Since sports drinks have a large amount of sugar, they are not a good substitute for water which remains the best source of fluid to keep you hydrated.
In addition, you can drink fresh juice or smoothies to fuel yourself up.
Drinking at least 10 to 12 glasses of water every day is the best way to stay hydrated.
What to Eat Before Taekwondo Tournament
Over the 2-3 days before the competition, several tips can help athletes achieve their target weight.
Some athletes may try to fast before a competition just to minimize the amount of food inside the gut. Doing this, however, can prevent optimal pre-competition fuelling.
So, it is better to use residue foods consumed 24-48 hours before the tournament.
Selecting low-fiber cereals (e.g. Rice Bubbles), white bread, liquid meal, and pureed fruit replacements can provide important carbohydrates (fuel) while also reducing the amount of undigested food in the gut.
By regularly eating a high-fiber diet, you may lose 1-1.5% of the body weight in 2 days using a low-residue diet.
In addition to this, weight loss will need to be derived from fluid losses.
It also helps to avoid excessive salt intake days before weigh-in as this can help minimize fluid retention.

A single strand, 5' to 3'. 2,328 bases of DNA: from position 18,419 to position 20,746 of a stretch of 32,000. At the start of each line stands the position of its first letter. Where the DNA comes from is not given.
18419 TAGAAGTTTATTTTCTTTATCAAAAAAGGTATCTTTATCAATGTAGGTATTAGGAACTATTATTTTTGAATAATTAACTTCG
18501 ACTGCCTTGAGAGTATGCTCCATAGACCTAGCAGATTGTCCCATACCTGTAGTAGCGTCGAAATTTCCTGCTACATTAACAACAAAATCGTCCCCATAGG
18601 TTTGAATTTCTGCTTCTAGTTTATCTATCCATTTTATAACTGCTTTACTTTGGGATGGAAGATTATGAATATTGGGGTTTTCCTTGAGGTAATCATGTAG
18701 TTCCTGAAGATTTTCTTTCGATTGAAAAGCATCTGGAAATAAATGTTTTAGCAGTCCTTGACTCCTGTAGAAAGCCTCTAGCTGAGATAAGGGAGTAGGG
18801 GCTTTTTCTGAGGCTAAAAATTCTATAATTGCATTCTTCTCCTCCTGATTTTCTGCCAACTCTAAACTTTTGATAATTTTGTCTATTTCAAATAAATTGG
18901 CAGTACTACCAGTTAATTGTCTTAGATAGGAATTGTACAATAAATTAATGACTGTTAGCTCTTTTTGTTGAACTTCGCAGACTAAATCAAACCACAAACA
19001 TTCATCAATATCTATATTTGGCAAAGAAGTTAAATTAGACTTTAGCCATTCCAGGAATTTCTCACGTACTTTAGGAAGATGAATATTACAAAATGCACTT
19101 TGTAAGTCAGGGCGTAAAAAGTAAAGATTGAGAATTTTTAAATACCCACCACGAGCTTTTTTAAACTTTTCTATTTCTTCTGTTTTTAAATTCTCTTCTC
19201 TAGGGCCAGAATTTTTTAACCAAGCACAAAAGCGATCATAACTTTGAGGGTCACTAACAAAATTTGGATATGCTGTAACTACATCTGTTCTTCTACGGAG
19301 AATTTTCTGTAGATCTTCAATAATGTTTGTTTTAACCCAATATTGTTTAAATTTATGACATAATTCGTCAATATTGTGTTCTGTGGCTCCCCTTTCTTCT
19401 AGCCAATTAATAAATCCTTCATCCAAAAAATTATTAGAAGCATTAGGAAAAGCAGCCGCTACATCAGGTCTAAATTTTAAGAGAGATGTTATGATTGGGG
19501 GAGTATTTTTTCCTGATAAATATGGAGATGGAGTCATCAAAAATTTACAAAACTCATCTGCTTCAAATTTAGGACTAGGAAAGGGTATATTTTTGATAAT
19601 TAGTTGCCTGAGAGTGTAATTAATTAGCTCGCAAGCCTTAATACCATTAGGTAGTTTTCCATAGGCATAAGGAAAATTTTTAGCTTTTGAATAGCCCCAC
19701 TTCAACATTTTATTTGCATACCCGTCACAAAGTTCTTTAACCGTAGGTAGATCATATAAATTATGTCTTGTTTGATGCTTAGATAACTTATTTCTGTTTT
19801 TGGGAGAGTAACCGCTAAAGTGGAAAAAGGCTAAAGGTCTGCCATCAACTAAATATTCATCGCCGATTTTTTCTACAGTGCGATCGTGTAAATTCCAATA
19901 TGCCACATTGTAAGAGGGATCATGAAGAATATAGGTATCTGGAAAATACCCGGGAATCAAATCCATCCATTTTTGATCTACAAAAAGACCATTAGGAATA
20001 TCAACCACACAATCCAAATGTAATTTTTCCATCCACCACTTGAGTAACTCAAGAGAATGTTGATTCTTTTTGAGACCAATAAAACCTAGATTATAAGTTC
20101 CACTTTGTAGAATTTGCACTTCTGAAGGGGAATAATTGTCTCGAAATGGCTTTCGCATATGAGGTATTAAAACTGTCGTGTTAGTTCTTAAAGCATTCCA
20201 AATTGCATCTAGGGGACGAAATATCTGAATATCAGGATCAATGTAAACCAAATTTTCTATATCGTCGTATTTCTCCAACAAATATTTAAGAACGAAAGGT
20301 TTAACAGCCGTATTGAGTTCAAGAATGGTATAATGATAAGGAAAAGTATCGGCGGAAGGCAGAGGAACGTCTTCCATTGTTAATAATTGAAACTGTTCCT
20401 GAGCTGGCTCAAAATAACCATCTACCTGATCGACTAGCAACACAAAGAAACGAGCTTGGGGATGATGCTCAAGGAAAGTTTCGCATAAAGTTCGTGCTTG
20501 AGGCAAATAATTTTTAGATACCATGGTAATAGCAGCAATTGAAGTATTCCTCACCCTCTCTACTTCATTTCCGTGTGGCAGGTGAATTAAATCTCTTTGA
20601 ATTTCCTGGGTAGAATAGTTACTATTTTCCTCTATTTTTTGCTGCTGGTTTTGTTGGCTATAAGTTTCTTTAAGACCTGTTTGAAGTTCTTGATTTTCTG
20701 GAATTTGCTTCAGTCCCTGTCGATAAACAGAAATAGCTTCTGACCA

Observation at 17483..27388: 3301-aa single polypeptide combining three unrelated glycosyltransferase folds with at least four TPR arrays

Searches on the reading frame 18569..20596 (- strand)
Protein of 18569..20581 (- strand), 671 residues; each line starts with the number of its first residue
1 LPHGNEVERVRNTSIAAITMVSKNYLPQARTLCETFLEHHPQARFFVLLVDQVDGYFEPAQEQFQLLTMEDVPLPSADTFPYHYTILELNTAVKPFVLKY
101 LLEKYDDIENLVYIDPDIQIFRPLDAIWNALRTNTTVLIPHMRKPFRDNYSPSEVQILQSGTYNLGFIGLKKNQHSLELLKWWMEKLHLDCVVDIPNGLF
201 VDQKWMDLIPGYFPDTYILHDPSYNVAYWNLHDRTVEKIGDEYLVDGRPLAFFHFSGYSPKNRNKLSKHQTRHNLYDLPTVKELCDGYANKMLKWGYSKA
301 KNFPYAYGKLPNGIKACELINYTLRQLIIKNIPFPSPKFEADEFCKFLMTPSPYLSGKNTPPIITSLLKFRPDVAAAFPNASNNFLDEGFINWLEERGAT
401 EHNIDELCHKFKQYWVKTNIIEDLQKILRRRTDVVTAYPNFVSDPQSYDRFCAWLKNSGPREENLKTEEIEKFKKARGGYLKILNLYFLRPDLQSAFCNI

To further reduce weight, drink less fluid than normal in the 24 hours before weigh-in, and this should be used in preference to increased sweating.
If further weight loss is required after following a decreased fluid intake and a low-fiber diet, you will need to adopt the sweating techniques.
You must understand that the more fluid you lose to make weight, the greater the need for fluid and sodium to rehydrate, following the weigh-in.
After the Weigh-in
The time between weigh-in and competition presents an opportunity to fuel up, hydrate, and recover from any short-term weight loss strategies.
As long as excessive weight (>5% body weight) was not lost in the days before weigh-in, recovery can be achieved between weigh-in and competition.
Consuming 150% of fluid losses in sodium-containing fluids in small frequent drinks will best achieve rehydration (i.e. if an athlete loses 2kg from restricting fluid intake and/or sweating, then 3 liters of a sodium-containing beverage will be required).
Consuming food(s) high in carbohydrates following weigh-in will help increase fuel stores needed for competition.
What to Eat During Taekwondo Tournament
On the morning of the competition, you should eat a familiar breakfast high in carbohydrates 3-5 hours before your first scheduled bout.
Besides breakfast, it may be difficult to time meals around competition as times of bouts are often hard to predict.
However, to keep your fuel stores up, eat snacks regularly over the day.